Page last updated at 22:09 GMT, Monday, 2 November 2009

Cost-cutting boosts Ford profits

Ford vehicles at a Michigan plant
Ford expects to make consistent profits in 2011

Ford has announced profits of almost $1bn (£611m) between July and September thanks to increased market share and a successful cost-cutting programme.

Pre-tax profit for the quarter came in at $997m, compared with a loss of $161m a year earlier. Revenue was $30.9bn, down $800m on a year ago.

The US carmaker said it was making "tremendous progress despite the slump in the global economy".

Ford's shares closed up 8.3% following the announcement.

The firm also said it expected to be "solidly profitable" during 2011.

'Challenging road'

Ford cut costs by $1bn during the quarter, bringing the total reduction for the year-to-date to $4.6bn.

This exceeds the target of $4bn that the carmaker set itself for the whole of 2009.

It said these reductions came from lower manufacturing costs due to improved productivity and staff cuts.

The carmaker also reported increased market share in the US and in Europe, and a 63% jump in sales in China.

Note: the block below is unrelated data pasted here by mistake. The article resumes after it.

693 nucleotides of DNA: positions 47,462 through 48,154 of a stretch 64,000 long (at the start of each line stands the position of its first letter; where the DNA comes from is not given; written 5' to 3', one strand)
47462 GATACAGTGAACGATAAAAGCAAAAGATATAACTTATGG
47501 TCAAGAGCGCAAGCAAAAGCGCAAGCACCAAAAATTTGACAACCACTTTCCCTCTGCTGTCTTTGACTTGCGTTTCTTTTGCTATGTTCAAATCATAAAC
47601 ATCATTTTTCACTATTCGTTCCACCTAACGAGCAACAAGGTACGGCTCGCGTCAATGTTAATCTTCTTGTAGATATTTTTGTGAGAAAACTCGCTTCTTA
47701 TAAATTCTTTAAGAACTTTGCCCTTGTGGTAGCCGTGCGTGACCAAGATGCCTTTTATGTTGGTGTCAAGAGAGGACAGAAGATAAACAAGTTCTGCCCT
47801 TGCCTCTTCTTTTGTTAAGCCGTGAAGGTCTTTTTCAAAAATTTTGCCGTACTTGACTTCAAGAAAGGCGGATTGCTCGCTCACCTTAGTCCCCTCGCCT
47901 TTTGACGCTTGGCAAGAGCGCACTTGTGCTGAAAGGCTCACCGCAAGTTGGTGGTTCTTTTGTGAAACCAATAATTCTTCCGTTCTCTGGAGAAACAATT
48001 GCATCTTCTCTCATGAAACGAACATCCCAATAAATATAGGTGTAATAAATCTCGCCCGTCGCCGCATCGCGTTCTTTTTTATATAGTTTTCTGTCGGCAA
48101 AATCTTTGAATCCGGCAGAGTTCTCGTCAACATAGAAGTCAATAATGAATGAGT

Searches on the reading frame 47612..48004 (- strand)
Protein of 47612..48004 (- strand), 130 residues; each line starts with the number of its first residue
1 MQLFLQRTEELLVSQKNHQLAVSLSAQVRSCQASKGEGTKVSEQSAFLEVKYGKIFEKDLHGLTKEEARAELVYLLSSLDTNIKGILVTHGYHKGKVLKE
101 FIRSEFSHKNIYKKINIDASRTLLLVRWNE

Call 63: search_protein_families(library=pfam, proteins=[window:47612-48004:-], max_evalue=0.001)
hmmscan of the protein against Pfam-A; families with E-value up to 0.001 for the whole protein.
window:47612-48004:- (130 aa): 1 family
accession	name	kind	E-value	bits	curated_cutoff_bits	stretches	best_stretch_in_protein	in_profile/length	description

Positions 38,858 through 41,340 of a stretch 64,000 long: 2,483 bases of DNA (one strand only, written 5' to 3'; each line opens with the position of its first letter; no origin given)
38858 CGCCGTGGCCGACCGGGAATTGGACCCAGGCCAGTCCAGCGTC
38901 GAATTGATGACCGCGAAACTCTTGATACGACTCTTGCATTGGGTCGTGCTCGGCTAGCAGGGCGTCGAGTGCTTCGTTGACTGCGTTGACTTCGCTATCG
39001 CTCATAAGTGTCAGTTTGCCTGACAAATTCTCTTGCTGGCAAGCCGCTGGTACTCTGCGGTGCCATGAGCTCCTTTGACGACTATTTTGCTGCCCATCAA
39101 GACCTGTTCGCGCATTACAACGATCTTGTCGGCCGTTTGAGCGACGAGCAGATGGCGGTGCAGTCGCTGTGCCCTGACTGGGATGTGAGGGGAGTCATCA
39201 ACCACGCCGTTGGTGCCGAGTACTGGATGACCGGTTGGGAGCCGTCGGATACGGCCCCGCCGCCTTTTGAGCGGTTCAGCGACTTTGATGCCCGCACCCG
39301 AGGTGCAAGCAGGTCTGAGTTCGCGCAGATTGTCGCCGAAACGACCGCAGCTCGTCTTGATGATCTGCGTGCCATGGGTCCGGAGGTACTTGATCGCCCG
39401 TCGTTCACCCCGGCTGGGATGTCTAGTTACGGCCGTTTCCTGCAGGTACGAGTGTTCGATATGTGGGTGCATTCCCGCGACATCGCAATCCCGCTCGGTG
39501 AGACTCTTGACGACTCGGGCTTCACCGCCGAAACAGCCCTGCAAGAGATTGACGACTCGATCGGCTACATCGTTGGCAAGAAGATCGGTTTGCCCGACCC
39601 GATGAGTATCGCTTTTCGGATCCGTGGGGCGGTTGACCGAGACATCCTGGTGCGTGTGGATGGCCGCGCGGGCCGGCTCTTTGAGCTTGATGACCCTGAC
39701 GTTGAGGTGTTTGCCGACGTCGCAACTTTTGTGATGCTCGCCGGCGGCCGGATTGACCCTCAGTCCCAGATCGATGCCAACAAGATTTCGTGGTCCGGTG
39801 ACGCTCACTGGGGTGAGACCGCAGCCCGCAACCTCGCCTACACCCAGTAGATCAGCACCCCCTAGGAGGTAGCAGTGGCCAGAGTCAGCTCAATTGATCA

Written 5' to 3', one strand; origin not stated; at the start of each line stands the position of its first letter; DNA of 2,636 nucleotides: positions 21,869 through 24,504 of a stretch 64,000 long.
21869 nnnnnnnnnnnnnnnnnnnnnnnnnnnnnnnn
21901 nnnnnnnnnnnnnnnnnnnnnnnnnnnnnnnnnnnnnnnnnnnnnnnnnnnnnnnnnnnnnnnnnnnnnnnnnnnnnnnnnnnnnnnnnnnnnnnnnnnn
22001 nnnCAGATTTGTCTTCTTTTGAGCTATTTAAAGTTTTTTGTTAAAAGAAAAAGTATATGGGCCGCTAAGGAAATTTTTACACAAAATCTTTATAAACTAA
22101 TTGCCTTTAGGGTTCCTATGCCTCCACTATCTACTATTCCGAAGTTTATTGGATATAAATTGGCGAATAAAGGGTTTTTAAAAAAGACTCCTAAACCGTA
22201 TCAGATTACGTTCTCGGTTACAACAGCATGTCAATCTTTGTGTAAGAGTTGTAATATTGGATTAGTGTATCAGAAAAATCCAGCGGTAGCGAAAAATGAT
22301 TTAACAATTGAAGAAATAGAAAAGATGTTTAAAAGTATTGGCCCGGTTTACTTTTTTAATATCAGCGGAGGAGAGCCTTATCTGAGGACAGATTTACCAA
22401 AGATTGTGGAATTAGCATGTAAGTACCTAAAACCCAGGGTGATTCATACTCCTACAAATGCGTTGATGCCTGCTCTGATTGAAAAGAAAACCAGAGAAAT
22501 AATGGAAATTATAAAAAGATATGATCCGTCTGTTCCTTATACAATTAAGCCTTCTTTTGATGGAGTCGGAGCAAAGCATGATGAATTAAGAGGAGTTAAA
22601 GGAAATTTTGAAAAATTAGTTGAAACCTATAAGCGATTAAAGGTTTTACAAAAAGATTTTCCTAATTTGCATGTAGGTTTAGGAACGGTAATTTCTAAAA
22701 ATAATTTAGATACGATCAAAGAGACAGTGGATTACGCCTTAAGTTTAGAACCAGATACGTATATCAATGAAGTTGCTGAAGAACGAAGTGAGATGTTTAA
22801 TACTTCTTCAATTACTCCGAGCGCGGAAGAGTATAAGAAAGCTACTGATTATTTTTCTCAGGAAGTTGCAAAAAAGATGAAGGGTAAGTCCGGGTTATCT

"Our solid product line-up is leading the way in all markets," said Ford boss Alan Mulally.

"While we still face a challenging road ahead, our One Ford transformation plan is working and our underlying business plan continues to grow stronger."

Crisis measures

Unlike its rivals, General Motors and Chrysler, Ford has managed without a US government bail-out.

However, it has not escaped unscathed from the financial crisis and economic downturn.

The company has cut tens of thousands of jobs and closed factories to reduce costs.

It is also considering the sale of its Swedish brand Volvo to raise cash, after already selling off its luxury European brands Jaguar and Aston Martin.

Last week, Ford announced that a consortium led by China's Zhejiang Geely was its preferred bidder for Volvo.



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